Longlisted for the Booker Prize 2023. Viktoria Lloyd-Barlow’s lyrical and poignant debut novel offers a deft exploration of motherhood, vulnerability and the complexity of human relationships

Sunday Forrester does things more carefully than most people. On quiet days, she must eat only white foods. Her etiquette handbook guides her through confusing social situations, and to escape, she turns to her treasury of Sicilian folklore. The one thing very much out of her control is Dolly - her clever, headstrong daughter, now on the cusp of leaving home.  

Into this carefully ordered world step Vita and Rollo, a charming couple who move in next door and proceed to deliciously break just about every rule in Sunday’s book. Soon they are in and out of each other’s homes, and Sunday feels loved and accepted as never before. But beneath Vita and Rollo’s polish lies something else, something darker. For Sunday has precisely what Vita has always wanted for herself: a daughter of her own.  

The Booker Prize 2023
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Tinder Press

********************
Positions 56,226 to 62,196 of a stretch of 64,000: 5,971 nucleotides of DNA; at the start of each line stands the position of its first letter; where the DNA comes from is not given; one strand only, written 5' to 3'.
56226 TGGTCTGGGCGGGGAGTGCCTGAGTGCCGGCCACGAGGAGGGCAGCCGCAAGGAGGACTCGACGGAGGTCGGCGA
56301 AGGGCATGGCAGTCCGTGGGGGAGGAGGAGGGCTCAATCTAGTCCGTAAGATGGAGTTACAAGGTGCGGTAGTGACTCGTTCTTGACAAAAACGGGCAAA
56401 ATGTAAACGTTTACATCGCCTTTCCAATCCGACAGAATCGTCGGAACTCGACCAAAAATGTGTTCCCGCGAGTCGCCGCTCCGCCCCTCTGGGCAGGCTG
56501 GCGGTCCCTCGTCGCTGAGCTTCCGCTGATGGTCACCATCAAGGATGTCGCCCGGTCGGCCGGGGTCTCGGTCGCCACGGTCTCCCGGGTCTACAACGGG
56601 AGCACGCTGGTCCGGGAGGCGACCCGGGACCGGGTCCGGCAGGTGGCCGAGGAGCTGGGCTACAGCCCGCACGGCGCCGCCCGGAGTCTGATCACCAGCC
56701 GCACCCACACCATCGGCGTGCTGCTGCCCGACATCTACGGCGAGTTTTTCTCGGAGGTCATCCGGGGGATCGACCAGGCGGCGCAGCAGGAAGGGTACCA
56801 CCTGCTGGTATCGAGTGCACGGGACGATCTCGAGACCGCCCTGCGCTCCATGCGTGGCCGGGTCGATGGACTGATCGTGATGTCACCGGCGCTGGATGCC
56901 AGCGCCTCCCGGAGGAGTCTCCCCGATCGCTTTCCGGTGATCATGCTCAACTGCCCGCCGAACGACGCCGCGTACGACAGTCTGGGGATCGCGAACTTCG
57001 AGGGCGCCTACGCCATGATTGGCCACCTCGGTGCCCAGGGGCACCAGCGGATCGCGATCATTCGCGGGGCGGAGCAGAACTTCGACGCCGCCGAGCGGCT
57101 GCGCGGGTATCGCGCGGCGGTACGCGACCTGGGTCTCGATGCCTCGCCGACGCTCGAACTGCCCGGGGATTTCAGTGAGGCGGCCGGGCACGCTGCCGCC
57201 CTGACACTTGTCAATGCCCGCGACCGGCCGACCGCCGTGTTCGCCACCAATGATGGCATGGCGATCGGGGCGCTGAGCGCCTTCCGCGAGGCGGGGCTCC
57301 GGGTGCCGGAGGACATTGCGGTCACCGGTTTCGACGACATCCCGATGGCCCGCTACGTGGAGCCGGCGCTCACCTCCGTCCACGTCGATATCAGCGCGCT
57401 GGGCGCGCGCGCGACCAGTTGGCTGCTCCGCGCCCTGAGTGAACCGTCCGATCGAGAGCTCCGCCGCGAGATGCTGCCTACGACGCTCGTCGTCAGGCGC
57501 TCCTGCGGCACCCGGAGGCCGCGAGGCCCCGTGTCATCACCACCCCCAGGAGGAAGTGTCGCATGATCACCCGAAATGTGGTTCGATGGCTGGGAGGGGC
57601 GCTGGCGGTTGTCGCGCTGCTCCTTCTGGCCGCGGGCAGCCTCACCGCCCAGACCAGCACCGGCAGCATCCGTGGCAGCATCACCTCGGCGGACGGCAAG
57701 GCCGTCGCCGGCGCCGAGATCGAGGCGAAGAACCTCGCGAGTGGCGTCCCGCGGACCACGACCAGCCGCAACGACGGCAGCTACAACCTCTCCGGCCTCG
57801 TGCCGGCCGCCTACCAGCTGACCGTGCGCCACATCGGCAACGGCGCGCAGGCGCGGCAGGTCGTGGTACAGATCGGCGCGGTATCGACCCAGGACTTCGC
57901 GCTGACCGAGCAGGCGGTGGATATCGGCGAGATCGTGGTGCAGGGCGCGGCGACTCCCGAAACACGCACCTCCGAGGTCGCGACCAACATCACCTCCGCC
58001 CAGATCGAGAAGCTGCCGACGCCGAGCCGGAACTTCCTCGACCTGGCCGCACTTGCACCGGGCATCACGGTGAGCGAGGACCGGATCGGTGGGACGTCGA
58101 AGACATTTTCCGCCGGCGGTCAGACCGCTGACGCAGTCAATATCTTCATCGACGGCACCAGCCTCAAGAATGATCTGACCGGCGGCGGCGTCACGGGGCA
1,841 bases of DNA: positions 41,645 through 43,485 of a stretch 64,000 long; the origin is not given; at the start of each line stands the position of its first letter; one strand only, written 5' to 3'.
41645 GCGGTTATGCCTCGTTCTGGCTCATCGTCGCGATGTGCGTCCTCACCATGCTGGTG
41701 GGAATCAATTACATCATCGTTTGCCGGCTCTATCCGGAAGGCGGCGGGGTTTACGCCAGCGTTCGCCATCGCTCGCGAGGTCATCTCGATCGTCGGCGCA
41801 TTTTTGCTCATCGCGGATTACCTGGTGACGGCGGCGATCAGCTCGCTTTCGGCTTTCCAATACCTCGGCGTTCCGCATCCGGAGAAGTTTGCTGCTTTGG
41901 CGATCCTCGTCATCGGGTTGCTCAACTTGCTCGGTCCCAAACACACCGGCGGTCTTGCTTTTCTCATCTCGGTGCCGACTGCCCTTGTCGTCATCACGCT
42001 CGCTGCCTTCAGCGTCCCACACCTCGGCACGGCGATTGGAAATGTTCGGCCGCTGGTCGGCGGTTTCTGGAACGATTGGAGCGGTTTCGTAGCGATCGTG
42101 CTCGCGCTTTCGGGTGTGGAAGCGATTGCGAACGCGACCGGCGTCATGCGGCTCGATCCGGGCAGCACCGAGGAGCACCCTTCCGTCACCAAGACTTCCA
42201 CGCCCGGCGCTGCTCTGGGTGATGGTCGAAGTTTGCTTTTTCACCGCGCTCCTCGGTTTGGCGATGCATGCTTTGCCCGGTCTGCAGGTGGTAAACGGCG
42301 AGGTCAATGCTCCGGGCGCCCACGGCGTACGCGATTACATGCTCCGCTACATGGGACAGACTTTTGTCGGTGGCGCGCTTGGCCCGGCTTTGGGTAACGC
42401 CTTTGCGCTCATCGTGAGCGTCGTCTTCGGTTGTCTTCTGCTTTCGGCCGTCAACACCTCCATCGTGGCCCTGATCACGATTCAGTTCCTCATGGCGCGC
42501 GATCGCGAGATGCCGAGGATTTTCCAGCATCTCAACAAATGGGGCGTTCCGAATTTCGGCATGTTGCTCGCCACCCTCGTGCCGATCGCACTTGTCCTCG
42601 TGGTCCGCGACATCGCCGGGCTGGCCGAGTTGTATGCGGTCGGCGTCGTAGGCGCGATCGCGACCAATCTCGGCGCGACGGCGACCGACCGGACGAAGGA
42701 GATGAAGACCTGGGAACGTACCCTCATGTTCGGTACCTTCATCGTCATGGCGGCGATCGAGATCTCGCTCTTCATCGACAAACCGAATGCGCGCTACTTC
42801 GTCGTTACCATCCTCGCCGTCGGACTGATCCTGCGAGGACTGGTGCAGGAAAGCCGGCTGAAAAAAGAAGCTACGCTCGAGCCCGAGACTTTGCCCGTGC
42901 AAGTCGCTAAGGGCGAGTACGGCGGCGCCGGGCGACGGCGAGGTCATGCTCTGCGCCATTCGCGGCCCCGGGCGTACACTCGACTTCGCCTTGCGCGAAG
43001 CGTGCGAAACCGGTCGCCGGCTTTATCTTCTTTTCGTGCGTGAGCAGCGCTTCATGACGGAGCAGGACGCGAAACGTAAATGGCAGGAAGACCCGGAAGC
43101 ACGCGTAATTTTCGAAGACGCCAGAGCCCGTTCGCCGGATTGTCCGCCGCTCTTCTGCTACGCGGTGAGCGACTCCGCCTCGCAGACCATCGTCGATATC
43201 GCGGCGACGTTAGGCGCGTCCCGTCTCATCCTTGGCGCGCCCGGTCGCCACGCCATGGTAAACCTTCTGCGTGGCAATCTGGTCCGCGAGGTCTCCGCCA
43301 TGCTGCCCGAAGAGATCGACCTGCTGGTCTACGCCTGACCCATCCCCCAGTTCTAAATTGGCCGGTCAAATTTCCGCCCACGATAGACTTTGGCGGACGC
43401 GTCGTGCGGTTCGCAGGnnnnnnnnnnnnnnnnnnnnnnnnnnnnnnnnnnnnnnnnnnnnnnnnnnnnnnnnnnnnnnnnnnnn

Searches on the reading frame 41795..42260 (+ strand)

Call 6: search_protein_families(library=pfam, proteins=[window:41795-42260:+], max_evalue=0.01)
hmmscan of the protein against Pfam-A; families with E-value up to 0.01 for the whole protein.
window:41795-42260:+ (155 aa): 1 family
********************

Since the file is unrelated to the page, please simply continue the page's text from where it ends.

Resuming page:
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Viktoria Lloyd-Barlow

Viktoria Lloyd-Barlow

About the Author

Viktoria Lloyd-Barlow has a PhD in Creative Writing from the University of Kent, and has extensive personal, professional and academic experience relating to autism
More about Viktoria Lloyd-Barlow

Written from the perspective of an autistic mother, All the Little Bird-Hearts is a poetic debut which masterfully intertwines themes of familial love, friendship, class, prejudice and trauma with psychological acuity and wit

— The Booker Prize 2023 judges

Viktoria Lloyd-Barlow on writing All the Little Bird-Hearts

I wrote All the Little Bird-Hearts over two and a half years. I did not have the luxury of writing when I felt inspired but rather wrote whenever I could, whether that was at my laptop, on my phone or in longhand. I had significant caring responsibilities during this period, and I knew there would not be fixed times available in which to write uninterrupted. It was actually a useful restriction as it disciplined me to write enthusiastically whenever there was an opportunity. The one thing I could do consistently was think about the book and arrange it in my mind. I constantly made little notes to myself, so that when there was time I had material waiting to be written up and did not simply sit and get lost in thoughts about what I might write. 

I write wherever the quietest place available is. My children would find it very amusing if I thought myself grand enough to require a working space of my own. 

Read the full interview here

All the Little Bird-Hearts by Viktoria Lloyd-Barlow